Time: 02.00 pm
Venue: The National Museums of Kenya, Nairobi
Lake Turkana has long been recognized as a critical incubator of human cultural evolution. Although much attention has justifiably been placed on researching the nature of our early hominin ancestors, the region also hosts a rich record of fishing and early cattle herding cultures as well. Due to the long and storied traditions of archaeological research near Lake Turkana, a rich collection has been accumulated in the Nairobi National Museum. However, legacy archives need to be digitally curated and integrated into computer databases as the pace of archaeological research in Kenya accelerates. The “Digital Kitambo” project has begun developing an integrated archaeological database using early food producers of northern Kenya to develop the template for future digitization efforts within the museum. The project involves conversion of analogue collections into a relational database, photographing archaeological artifacts and creating 3-dimensional scans of selected artifacts. The Nairobi National Museum hosts one of the deepest records of the human past in the world, but will lead the way into the future in access and usability of collections databases.
Dr. David K. Wright
David K. Wright is Assistant Professor of African Archaeology in the Department of Archaeology and Art History at Seoul National University in South Korea. Dr. Wright is a geoarchaeologist with specialties in human-environment interactions, sedimentology, evolutionary archaeology and prehistoric African cultures. He has conducted research in eastern Africa and the American Midwest, Plains, and Southwest. He is co-PI on the Malawi Early and Middle Stone Age Project (MEMSAP) studying the behavioral transitions in hominids and early modern humans in northern Malawi. Dr. Wright also conducts research near Lake Turkana, Kenya and in the Mandera Mountains, Cameroon on human adaptations to Holocene environmental change and is the lead PI on a project in the middle Gila River Valley, Arizona called “The Archaeology of Dust.”
Kristina Dziedzic Wright
Kristina Dziedzic Wright teaches art history and writing at Seoul National University in South Korea, and works as a freelance curator. She is the author of Art, Culture, and Tourism on an Indian Ocean Island: An Ethnographic Study of Jua Kali Artists in Lamu, Kenya (2009) and recently co-curated the exhibit Sanaa ya Makaratasi (African Paper Art): Process, Substance and Environment at the Nairobi National Museum. Her academic research ranges from informal sector art and cultural commoditization in Africa to media art and the international biennale phenomenon. Over the last ten years, she has participated in a number of archival and digitization projects for the University of Illinois at Chicago, the Jane Addams Hull-House Museum and the Elgin Cultural Arts Commission in Illinois, USA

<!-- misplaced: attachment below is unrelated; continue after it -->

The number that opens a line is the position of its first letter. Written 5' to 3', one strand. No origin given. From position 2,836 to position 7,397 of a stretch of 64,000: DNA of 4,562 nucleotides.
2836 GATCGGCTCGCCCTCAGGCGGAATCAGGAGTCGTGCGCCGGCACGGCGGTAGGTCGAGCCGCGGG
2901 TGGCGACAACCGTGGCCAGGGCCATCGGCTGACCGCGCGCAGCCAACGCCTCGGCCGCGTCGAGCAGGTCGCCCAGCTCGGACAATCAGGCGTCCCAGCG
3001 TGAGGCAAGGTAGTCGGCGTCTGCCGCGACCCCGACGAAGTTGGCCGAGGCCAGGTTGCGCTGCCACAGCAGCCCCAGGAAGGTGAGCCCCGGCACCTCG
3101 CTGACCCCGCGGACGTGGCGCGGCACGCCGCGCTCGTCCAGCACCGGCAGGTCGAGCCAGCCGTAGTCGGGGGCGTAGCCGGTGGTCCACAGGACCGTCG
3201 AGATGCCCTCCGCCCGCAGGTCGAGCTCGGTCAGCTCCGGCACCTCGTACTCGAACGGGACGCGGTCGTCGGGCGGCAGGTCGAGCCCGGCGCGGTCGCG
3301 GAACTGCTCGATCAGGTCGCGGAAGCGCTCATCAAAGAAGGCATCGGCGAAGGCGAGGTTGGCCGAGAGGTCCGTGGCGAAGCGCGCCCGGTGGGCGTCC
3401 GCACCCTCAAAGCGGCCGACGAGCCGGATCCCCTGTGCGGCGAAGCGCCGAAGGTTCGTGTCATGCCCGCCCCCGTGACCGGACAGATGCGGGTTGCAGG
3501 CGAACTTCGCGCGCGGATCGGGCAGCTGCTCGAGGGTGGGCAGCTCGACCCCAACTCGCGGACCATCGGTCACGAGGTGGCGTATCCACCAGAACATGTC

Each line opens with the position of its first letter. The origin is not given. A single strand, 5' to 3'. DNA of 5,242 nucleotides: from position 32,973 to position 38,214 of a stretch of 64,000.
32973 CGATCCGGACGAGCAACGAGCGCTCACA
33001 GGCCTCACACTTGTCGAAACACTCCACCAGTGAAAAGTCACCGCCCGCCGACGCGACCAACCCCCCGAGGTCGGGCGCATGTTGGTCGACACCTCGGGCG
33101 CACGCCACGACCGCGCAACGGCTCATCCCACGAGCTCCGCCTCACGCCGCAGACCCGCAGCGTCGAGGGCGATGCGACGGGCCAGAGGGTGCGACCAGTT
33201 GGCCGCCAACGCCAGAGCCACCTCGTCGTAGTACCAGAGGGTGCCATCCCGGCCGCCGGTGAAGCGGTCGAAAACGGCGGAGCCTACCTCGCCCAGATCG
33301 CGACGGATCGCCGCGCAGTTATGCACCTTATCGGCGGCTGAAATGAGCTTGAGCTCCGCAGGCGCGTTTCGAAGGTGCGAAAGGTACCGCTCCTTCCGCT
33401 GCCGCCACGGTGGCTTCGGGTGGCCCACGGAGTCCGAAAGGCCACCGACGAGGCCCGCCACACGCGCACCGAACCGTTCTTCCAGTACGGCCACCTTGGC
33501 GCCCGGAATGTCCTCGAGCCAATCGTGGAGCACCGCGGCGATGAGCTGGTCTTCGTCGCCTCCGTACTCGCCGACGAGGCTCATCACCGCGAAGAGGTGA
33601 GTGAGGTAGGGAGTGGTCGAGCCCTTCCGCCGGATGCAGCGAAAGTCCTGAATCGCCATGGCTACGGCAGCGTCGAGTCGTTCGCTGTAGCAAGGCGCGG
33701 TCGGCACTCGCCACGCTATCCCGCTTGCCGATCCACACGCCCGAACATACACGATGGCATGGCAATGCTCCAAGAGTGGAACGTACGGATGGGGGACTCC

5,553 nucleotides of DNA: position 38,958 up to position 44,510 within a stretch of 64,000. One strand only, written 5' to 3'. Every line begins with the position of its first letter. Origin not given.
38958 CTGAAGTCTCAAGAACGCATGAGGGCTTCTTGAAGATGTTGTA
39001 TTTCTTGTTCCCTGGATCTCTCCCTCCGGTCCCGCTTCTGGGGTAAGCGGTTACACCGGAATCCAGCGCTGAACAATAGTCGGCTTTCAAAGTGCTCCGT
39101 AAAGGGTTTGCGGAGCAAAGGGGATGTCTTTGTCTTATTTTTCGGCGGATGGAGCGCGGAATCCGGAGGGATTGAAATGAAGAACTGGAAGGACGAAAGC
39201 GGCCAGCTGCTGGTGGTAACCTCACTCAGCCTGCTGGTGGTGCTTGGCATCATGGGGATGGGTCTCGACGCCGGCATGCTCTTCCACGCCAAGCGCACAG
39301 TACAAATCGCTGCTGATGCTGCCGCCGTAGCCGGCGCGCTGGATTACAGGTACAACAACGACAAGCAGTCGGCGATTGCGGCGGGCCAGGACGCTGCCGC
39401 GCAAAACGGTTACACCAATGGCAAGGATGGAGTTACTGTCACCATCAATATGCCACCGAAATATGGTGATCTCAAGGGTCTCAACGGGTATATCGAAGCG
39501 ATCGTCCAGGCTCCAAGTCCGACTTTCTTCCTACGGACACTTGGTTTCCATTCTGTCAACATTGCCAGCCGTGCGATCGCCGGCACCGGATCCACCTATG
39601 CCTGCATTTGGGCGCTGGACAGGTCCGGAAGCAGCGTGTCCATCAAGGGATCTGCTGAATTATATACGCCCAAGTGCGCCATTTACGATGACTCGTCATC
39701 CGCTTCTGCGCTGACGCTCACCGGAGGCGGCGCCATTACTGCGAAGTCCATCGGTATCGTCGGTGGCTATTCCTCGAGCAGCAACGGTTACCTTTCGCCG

For more information please contact email@example.com or call +254 20 815 5186
Embers Of Empire: Towards A World History Of End Of Britain
Date: Friday, 6 December 2013
Venue: British Institute in Eastern Africa, Laikipia Road, Kileleshwa
Time: 10.30 am
Entry; prior Reservation
Since the 1970s, writers, historians and journalists have reflected widely on the impending “Break-up of Britain“, a theme that has acquired new momentum in the light of the 2014 Scottish independence referendum. Equally, there has been a tendency to link the crisis of Britishness with the decolonization of the British Empire, as though these two processes were somehow intrinsically linked. But rarely, if ever, is this link established in any coherent or convincing way. These papers offers new perspectives on an old problem by looking at Britishness as the world’s first global civic idea, which ran into increasing difficulties after WWII as the credibility of its transnational reach was increasingly called into question by the pressures for global decolonization. By studying the fate of British civic culture around the world, from Africa to Australasia, the Caribbean, South Asia and Canada since the 1950s, we can gain a new purchase on the problems of national cohesion and civic purpose that have erupted periodically in Britain and elsewhere since that time.
This seminar focuses on two talks by Prof. Stuart Ward and Christian Damm Pedersen, both historians from Copenhagen University, Denmark. Both speakers are part of a collaborative research project at Copenhagen University on ‘Embers of empire: The receding frontiers of post-imperial Britain’, funded by the Velux Foundation.
For more information on this project please visit: embersofempire.ku.dk
Seminar by: Professor Stuart Ward & Christian Damm Pedersen, University of Copenhagen
Chair: Professor Ambreena Manji, British Institute in Eastern Africa